To Lock or Not
One of the toughest decisions you will need to make during the loan process is weather to lock you interest rate or let it float. Even though your loan originator will guide and advise you with this decision ultimately it is up to you when and if to lock the rate in. Interest rates are based off different publicly traded indexed securities such as LIBOR (London Interbank Offered Rate) or the 10-year bond, just to name a couple. These indexes are constantly fluctuating and making this decision can sometimes be a daunting task.
When locking an interest rate, you need to understand that, once the rate is locked, should the rates go up you are protected. On the contrary, should rates go down after it locks you are stuck with the higher interest rate unless you have a float down option in place. If you are not satisfied with current interest rates you have the option to “float” the interest rate to any time prior to closing.
Some of the advantages to floating the interest rate are:
- If interest rates are to drop during the period of float, you can take advantage and lock in the lower rate
- The closer to closing you lock in the rate, corresponds to a shorter rate lock period and thus a cheaper rate lock cost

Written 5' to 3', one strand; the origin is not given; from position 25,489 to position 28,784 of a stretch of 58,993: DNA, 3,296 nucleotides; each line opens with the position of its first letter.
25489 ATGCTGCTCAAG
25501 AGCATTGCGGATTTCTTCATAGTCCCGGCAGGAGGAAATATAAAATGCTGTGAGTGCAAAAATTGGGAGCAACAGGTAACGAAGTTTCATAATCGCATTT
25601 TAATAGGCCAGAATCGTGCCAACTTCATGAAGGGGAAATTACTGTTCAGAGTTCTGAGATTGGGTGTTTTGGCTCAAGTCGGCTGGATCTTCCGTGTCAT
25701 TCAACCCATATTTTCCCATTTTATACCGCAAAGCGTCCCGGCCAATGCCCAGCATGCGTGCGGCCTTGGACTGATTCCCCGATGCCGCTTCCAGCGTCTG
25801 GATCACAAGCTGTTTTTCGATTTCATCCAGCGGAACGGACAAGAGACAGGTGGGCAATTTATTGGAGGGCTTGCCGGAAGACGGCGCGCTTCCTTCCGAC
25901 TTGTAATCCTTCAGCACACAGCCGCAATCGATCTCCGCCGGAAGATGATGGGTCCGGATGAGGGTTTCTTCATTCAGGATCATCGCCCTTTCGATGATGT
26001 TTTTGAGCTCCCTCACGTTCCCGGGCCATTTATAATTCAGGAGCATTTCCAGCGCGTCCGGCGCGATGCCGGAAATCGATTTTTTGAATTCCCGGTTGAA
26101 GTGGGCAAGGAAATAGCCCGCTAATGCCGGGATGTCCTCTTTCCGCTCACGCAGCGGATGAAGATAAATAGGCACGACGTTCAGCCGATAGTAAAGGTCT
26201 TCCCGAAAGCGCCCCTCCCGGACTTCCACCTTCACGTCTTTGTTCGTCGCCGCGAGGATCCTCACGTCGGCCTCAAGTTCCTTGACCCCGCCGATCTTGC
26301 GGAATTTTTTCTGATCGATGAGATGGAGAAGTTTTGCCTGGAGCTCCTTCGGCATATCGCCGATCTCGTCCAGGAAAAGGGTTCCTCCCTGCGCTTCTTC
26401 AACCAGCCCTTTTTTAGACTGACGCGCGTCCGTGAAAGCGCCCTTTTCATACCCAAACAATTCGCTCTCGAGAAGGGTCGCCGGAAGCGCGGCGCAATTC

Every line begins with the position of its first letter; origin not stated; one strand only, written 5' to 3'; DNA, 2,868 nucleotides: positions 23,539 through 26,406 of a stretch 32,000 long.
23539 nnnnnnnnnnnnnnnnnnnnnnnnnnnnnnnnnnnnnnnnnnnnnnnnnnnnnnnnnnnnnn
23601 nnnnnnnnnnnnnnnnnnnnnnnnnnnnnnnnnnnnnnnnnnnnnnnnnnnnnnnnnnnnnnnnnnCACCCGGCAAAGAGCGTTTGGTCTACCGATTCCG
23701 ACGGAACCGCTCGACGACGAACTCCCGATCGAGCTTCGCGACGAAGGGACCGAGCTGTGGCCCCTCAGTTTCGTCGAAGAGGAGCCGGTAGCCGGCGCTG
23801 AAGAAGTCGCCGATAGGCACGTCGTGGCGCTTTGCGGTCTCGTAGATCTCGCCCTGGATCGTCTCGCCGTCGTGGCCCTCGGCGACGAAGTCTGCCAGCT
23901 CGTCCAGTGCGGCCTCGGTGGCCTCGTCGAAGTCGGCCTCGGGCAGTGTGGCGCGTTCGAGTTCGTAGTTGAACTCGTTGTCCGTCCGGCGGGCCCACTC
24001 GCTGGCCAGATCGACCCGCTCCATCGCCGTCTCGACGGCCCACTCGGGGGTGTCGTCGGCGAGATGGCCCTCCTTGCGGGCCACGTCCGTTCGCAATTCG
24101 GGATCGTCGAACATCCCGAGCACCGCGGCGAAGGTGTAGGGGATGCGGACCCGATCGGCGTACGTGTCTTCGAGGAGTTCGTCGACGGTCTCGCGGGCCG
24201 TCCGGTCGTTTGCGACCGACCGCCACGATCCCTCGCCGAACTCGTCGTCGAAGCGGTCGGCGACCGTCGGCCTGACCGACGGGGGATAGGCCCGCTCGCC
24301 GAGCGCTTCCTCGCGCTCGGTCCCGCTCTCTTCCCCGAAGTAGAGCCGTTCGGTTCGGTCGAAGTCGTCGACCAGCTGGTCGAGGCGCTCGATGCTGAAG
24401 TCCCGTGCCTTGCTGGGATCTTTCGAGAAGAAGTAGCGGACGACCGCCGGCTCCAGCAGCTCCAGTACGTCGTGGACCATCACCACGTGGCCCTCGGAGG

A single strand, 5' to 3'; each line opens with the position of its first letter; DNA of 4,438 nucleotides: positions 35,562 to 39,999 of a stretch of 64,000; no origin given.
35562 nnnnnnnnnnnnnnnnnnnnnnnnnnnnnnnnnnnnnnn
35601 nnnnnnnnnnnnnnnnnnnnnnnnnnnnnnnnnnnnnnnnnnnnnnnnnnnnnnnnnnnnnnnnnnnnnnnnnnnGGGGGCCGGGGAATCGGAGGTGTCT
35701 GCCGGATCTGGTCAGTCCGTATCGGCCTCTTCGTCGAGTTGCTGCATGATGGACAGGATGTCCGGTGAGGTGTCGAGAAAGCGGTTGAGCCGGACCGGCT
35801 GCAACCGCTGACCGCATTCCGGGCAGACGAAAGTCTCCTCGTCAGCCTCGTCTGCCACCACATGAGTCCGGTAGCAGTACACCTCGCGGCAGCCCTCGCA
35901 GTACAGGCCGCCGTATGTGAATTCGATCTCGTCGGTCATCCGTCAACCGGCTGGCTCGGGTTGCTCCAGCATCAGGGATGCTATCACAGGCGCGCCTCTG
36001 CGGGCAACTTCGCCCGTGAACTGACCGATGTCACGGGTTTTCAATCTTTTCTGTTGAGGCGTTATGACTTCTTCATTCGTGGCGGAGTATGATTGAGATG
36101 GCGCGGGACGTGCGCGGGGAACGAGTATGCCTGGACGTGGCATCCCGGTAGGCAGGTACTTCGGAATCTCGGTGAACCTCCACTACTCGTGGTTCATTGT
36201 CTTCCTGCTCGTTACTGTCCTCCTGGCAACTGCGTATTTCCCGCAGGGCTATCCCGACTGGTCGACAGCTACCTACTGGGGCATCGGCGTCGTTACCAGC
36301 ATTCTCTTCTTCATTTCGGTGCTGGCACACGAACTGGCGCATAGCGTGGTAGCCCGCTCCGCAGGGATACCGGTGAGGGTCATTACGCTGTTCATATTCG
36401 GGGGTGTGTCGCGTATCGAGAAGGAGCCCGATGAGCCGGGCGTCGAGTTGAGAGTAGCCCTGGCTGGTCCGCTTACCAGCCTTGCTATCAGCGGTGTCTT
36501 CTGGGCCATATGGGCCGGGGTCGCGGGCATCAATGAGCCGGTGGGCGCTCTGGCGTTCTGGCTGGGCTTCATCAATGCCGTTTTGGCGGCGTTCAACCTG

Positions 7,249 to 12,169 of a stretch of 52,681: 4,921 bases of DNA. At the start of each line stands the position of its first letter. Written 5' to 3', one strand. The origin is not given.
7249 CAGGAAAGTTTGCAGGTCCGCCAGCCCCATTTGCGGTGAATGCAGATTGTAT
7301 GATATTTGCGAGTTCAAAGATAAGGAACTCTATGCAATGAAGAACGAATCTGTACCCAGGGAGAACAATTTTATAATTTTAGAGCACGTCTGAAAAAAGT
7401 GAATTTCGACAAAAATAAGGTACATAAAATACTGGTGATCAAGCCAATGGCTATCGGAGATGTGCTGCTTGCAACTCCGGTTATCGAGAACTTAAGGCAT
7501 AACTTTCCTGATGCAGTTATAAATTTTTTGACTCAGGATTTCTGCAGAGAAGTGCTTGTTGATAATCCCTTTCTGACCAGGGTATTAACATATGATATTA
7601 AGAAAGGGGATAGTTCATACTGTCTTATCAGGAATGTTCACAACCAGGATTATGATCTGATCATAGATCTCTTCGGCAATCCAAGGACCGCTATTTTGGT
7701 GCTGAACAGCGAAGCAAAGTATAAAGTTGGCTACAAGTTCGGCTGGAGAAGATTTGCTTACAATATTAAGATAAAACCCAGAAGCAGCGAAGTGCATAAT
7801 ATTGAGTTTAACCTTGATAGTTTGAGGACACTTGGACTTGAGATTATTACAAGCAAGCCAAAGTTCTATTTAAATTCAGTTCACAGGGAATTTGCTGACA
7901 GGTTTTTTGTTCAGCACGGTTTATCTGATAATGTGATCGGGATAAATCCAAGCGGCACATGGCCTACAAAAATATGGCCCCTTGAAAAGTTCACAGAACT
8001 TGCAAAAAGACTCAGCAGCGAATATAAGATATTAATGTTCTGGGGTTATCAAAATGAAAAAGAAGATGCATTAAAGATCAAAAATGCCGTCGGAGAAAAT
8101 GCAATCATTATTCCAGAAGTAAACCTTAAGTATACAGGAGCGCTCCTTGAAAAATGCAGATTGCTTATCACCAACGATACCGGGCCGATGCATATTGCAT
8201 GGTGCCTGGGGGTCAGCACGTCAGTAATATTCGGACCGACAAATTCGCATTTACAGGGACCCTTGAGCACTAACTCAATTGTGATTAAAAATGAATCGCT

Some of the disadvantages to a floating interest rate are:
- While floating if interest rates are to increase, you will be stuck with a higher rate than if you had originally locked
- You may cause a delay in closing, sometimes additional documentation is required to lock in your rate
Once a rate is locked, the corresponding investor will reserve the money with the intent to fund that loan. The longer that that money sits without earning interest, the worse it is for the investor. Thus, the longer the rate lock, the higher the cost to the borrower. Lock in periods are generally available for 15,30,45, and 60-day periods. Remember the loan must close inside the lock in period, if the loan does not fund within the lock period the borrower will have to pay either a higher interest rate (if rates where to go up) or a fee for extending the lock period.
The float down option can be a valuable option should you be looking for extra security if interest rates drop. For an extra fee, you can take advantage of a float-down option (if available), should interest rate drop during the time you have it locked in, you can float it down to the lower interest rate.